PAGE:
The Taproom, Islington, London, 05/07/2019.
Jordan Brookes is one of my favourite new comedians around at the moment, I’ve caught him doing twenty minutes on mixed bills a few times now and each time he’s easily been the best act of the night. His show on the stand up streaming service NextUp, The Making Of, is also a fantastic piece of comedy and one of the best things on there, while the two other hours I’ve witnessed, Body Of Work and Bleed both impressed a great deal.
In a review of the latter I described it as containing “the kind of comedy fuckery that reminded me of Chris Morris, which is about the highest praise I could ever give anyone”, and the reason I compared him to Chris Morris was because of a device that Brookes used in the show where he got every one in the audience to wear headphones, and while he was performing sometimes audio played over the top of it revealing his thoughts about various subjects, with it being suggested that different people were hearing different things, which was darkly hilarious stuff and which impressed me a great deal.
This latest hour is free of any such devices though, it’s stripped back stand up and his most accessible hour yet, though that doesn’t necessarily mean it’s his best hour. Perhaps this is unfair but after Bleed I had such high expectations to then see him doing something akin to normal stand up came as a surprise, and a slight disappointment, even though the title suggested it would be a simpler affair. Don’t get me wrong, it’s still bloody good and Brookes is one of the finest comedians to have emerged on to the circuit over the past few years, it’s just not quite as interesting as I’d hoped.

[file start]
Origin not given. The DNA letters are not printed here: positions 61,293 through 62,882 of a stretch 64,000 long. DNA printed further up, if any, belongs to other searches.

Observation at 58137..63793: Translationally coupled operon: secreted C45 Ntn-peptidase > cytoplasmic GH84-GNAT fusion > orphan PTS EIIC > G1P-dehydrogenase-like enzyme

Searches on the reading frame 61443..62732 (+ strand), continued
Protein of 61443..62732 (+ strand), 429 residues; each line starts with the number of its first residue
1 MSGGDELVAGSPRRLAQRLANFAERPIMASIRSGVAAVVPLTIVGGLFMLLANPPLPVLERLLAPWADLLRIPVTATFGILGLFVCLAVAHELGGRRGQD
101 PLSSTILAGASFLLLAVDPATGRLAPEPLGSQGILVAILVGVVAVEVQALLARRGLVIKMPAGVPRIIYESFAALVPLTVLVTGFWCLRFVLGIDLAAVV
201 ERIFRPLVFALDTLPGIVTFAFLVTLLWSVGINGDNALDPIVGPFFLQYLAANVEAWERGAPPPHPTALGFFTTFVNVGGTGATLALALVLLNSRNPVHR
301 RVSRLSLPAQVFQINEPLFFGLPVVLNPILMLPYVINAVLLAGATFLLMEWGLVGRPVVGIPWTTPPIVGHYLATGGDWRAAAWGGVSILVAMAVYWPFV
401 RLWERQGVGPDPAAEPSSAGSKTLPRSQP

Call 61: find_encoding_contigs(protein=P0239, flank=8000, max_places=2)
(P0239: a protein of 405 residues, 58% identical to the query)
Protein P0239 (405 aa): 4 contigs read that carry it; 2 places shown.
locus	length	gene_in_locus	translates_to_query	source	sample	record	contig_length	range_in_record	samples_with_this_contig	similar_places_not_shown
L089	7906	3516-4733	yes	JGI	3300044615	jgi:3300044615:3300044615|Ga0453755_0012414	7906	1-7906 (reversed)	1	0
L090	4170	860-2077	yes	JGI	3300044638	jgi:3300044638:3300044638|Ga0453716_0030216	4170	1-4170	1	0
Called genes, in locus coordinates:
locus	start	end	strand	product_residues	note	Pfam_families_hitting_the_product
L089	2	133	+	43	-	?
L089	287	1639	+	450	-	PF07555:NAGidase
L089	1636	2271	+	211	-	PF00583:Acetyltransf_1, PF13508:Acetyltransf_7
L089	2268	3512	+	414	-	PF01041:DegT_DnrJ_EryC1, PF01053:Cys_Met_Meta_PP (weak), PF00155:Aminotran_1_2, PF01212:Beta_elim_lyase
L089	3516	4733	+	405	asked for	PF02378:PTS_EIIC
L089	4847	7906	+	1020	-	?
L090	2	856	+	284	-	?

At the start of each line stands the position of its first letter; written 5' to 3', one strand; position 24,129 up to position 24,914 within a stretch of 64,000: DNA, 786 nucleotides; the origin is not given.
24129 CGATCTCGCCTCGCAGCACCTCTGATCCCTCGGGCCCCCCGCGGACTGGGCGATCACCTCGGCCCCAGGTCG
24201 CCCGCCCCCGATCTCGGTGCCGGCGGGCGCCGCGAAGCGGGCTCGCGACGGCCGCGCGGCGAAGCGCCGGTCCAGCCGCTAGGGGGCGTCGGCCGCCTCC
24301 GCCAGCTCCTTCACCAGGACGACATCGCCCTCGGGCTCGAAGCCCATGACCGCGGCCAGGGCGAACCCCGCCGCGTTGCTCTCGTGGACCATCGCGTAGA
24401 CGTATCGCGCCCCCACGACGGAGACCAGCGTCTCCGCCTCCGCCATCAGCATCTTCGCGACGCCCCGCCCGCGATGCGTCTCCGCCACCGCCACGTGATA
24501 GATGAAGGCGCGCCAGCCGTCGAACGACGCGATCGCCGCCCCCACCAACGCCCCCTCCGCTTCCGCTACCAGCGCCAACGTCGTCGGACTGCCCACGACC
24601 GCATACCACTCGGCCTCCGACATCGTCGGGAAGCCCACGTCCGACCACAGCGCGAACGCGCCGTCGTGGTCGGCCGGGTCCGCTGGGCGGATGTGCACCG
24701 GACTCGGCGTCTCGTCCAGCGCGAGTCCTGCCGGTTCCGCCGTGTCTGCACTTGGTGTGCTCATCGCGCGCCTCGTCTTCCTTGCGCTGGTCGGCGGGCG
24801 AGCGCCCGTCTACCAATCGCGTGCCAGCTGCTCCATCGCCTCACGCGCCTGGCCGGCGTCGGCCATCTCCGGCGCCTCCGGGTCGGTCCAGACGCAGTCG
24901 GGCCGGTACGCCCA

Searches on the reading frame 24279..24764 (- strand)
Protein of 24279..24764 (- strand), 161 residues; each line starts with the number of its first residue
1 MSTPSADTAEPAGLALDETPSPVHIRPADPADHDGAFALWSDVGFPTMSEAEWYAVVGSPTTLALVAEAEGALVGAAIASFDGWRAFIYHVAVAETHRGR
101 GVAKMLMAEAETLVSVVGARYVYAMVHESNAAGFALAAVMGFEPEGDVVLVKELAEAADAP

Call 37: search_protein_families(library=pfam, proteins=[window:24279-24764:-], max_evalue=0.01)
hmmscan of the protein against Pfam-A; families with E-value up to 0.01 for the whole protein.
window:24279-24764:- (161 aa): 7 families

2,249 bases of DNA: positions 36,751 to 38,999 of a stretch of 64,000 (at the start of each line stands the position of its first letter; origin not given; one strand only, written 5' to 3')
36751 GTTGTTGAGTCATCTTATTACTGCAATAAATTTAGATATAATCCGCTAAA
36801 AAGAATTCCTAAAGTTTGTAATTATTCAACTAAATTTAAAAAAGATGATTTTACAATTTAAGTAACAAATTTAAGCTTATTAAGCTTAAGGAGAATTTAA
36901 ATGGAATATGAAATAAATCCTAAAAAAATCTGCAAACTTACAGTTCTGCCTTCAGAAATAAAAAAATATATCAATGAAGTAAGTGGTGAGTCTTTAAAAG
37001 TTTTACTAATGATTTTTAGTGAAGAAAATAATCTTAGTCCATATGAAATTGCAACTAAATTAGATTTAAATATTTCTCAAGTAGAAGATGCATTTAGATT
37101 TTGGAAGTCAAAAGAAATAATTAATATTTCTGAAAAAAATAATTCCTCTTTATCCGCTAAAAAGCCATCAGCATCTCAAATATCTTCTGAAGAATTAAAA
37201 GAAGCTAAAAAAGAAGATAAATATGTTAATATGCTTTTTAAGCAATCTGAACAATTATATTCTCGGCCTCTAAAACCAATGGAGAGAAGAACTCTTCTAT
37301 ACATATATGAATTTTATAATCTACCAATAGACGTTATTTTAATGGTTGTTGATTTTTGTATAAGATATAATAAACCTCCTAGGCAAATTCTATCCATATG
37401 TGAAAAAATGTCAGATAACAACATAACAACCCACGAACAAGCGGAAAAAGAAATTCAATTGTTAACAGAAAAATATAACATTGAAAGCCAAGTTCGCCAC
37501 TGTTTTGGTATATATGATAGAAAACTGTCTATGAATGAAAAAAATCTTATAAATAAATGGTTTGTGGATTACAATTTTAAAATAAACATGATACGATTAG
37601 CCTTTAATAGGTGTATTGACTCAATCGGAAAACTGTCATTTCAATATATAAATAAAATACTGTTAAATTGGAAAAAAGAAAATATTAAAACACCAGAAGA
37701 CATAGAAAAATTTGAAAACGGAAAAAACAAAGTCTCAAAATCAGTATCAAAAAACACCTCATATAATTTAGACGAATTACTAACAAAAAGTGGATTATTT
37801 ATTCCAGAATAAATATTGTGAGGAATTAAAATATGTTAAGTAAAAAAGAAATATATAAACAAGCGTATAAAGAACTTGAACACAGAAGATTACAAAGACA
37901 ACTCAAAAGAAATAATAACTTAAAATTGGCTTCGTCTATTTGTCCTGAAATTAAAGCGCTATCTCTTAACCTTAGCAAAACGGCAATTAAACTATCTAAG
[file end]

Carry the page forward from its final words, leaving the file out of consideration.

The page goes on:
I don’t want to suggest that he’s become in any way a Michael McIntyre-esque comedian, this is still stand up which is partially unconventional, what with the way Brookes kicks off the show by pretending he’s dancing with someone in a club and desperate to get her name, while afterwards he toys with the audience, claiming that he hasn’t got anything prepared. That’s an obvious lie of course, as he then launches in to an hour of pretty damn strong comedy, during which he gives us his thoughts about how he’d respond to the apocalypse, how we’ve fucked up and are part of the end of the world as we speak, what it’s like to be a child of divorce, and a large element of the show is his musing over what might happen if in some unusual scenario he was forced to seduce his mother.
Even though this was an Edinburgh preview and a work in progress it felt fully formed, with Brookes not referring to notes or stopping at any point to gather his thoughts, I don’t know how much it will change between now and the beginning of the festival but I’d be surprised if it differed that much. As it is it’s an hour of comedy that I enjoyed a great deal, and which made me laugh hard throughout and it’s a four star show, which for most comedians would be something to be proud of. But given his past work I just can’t help but wish it had been a little more inventive and unpredictable, if you’re new to him you may well love it and think I’m an idiot for being disappointed, but anyone who has seen his previous work may possibly feel the same way.